For The Man Who Has Everything

Sermon Text – 12.15.2019
 
[Ecclesiastes 2:1-11 and Luke 2:27-32]
 
          In 1990, American Express did a survey about the world’s worst Christmas gifts and found that fruitcake was by far considered the worst holiday gift. It was even considered worse than “no gift at all.” Now, maybe you have a great fruitcake recipe – but that doesn’t change the fact that there are a lot of bad fruitcake recipes out there. When the survey asked how do you dispose of a bad gift – 30% said they hide it in a closet, 21% return it, and 19% give it away. This suggests that if you get a fruitcake, chances are it’s been regifted to you, and it also suggests that good chunk of us have things going bad in our closets. We all give gifts at Christmas – but how long are they supposed to last? Even if it’s the perfect gift – how long is that feeling of euphoria and excitement – that adrenaline that brings children out of bed at just horrible hours of the morning – how long can we get it to last? Because eventually it crumbles. Clothing wears out, batteries die, plastics break. Some things last longer than others. For example – my son Liam, loves every single toy he’s ever gotten. It’s the greatest thing in the world, until something else comes into his range of vision –and then that’s the greatest thing in the world. Now, please don’t misunderstand – I love gifts, both giving and receiving. It’s a wonderful tradition. And it’s Christmas time, the most wonderful time of the year – and I know that I’m just supposed to get up here, read the same scripture we always read, and make some cute connection to the baby in the manger and the presents sitting under the tree. But I’m not going to do that. Today I want to talk about fulfillment – I want to point out just how different these two gifts really are.
 

 

Today is part three in a sermon series called Advent Wisdom. For the month of December we have been working through the Old Testament book of Ecclesiastes to see what the teacher can show us in this Christmas season. A long time ago there was this guy named King Solomon and he asked God for wisdom, and so God blessed Solomon and he becomes known as the wisest King in the history of Israel. And that wisdom led him to be one of the most successful kings in Israel’s history. He had more money, more wives, more power than anyone. Ever. But here’s what happened – Solomon had everything he could ever ask for, and it just wasn’t enough. That’s where we start our scripture lesson for today. Basically we get front row seats to Solomon trying to fill the void in his soul with everything and anything he can think of that the world has to offer. [Read v.1-2]. First he tries pleasure, laughter, comedy. It keeps going [read 3a]. First comedy, then alcohol. He says “I searched with my heart how to cheer my body with wine.” Seems like everybody else enjoys this stuff –let’s give it a try. Then he tries vacation homes, it says [read 4-6]. Comedy, wine, great big awesome homes. And it just keeps going, [v7-8]. He’s got servants who do everything for him, he’s got loads of animals and piles of gold and silver. I can’t help but imagine Scrooge McDuck jumping into his swimming pool full of gold. Beautiful singers, art – even concubines. For those who don’t know, concubines are like servants you can have sex with, this is back when polygamy was still accepted – thankfully no longer a thing, but Solomon had hundreds of wives. And It says inverse 10, [read 10a]. And when everything else failed – he turned to his work. He thought – I’ll find happiness and fulfillment in doing great things. [read 10b-11]. He truly was the man who had everything – imagine trying to give this guy a Christmas present – and yet it just wasn’t enough. It could not fill the void in his soul, the hole in his heart, the urge for something deeper than anything the world had to offer. He was the man who had everything, and yet he had nothing. Do you know the most common word in book of Ecclesiastes? Meaningless.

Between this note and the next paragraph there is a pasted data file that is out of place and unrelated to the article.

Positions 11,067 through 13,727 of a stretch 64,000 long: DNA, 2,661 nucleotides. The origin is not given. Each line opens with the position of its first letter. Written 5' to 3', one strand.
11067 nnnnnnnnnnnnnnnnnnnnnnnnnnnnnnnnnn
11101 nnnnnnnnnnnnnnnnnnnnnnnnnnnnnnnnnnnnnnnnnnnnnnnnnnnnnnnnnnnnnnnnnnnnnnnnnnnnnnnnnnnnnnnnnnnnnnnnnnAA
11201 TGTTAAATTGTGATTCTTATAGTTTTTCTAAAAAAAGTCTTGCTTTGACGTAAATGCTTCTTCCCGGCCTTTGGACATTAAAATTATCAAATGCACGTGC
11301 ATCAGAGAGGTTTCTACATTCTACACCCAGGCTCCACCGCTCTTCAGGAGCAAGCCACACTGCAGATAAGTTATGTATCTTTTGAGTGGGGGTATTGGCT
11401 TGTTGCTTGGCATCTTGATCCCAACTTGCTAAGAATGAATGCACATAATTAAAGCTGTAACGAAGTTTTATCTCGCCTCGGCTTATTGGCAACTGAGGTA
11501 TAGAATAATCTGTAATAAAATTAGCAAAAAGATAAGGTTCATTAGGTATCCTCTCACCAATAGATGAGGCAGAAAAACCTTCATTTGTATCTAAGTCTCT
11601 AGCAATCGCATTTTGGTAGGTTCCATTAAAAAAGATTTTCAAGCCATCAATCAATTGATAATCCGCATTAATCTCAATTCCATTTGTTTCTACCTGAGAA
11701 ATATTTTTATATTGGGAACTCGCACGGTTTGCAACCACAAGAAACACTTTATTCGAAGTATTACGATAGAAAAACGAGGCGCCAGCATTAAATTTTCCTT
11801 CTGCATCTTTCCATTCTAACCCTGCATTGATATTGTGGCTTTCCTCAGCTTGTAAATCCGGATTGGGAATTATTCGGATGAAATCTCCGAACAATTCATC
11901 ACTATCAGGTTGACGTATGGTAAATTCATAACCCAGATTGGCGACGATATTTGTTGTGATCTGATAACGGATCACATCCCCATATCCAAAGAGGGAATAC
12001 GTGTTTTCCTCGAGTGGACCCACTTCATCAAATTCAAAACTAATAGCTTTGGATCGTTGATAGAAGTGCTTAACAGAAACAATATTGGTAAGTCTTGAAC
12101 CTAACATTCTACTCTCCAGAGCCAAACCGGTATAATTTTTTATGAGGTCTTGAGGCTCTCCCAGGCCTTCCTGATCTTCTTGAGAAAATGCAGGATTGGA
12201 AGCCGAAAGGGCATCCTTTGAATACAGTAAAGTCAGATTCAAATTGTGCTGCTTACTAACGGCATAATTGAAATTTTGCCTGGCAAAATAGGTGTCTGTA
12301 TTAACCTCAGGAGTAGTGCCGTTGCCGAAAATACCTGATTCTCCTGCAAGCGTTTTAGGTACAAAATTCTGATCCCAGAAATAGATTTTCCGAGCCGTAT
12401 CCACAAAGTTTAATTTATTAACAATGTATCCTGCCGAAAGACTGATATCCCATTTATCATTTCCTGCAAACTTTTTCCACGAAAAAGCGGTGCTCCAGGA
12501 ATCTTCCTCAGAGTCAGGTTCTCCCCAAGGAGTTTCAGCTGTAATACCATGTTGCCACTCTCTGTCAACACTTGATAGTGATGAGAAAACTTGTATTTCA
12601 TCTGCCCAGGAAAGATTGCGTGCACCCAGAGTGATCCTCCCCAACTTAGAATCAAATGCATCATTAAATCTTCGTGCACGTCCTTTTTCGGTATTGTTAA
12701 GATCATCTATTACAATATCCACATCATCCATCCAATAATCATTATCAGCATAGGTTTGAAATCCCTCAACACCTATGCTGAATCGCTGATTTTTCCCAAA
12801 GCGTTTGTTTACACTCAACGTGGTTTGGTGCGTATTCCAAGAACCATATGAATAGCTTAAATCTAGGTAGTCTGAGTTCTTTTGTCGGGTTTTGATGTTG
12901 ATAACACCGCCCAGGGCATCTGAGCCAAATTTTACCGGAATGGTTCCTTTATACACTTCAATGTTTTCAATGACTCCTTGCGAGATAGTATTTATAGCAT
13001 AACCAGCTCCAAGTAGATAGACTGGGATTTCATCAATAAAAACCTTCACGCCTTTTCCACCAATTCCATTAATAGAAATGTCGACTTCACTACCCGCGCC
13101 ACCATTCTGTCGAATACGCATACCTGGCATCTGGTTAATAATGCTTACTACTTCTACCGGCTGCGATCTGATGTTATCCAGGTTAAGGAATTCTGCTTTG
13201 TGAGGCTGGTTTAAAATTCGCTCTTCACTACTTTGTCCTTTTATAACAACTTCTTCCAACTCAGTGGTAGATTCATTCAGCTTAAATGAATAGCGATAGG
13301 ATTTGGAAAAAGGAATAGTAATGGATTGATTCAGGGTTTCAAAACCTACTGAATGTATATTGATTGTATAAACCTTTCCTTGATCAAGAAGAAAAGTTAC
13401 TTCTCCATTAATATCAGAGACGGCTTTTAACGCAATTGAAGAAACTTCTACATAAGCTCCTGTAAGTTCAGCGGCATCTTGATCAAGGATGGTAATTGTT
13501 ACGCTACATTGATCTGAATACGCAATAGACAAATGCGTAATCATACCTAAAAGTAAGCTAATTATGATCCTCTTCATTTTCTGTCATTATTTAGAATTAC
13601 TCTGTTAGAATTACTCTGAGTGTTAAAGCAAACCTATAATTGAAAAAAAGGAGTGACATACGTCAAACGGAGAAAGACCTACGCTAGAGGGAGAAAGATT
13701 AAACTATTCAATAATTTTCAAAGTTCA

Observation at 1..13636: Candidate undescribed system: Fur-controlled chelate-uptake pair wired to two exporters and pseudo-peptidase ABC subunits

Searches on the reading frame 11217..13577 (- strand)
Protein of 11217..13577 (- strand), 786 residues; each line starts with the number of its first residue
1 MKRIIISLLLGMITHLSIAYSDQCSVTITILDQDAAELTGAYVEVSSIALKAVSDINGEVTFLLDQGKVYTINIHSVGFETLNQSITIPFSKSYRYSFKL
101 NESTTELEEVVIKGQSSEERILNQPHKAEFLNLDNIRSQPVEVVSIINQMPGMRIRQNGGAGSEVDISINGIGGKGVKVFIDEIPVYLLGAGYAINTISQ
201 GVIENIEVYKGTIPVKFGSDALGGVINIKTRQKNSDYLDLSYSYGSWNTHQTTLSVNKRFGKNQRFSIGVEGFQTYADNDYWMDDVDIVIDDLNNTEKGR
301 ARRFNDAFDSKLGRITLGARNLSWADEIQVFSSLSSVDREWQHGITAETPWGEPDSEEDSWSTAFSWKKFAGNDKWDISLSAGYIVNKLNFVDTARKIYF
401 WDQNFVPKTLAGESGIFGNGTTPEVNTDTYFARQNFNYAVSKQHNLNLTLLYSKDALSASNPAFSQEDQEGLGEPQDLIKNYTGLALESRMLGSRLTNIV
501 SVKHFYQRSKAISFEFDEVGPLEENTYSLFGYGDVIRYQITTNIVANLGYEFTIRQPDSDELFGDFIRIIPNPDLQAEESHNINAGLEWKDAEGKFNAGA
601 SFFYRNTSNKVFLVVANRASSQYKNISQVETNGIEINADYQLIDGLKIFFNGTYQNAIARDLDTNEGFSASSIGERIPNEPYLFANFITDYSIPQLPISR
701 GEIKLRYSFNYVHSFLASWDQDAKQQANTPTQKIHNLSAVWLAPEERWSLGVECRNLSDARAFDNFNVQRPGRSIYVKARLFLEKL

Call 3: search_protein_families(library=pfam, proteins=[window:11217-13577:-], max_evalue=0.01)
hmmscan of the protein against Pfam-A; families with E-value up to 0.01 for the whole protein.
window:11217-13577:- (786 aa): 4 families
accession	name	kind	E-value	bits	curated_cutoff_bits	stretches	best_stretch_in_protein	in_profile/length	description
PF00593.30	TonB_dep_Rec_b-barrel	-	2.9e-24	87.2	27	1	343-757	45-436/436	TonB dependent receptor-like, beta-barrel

But, if we switch over to the second scripture lesson, we get to see the other side of fulfillment. Fast forward a few hundred years, and the baby Jesus has been born. And there was a man named Simeon who lived in Jerusalem. Really good guy, very devout. And God told him, “you will not die until you have seen the Messiah, until you have seen the savior in the flesh.” And it says, [read 27-32]. Now I can depart in peace. Think about Solomon’s list – comedy, wine, nice houses, vineyards, gardens, art, singers, money, sex, hard work – none of it was enough. Simeon takes one look at the face of Jesus – and he’s ready to die in peace, fulfilled. The urge for something deeper in this life is finally and completely fulfilled. Imagine eternal satisfaction – true contentment. Not just for a time, but forever. You open a wonderful present, eventually it will fade. You eat an incredible meal, eventually you get hungry again. But with Jesus we can find true satisfaction. True fulfillment, that will last forever.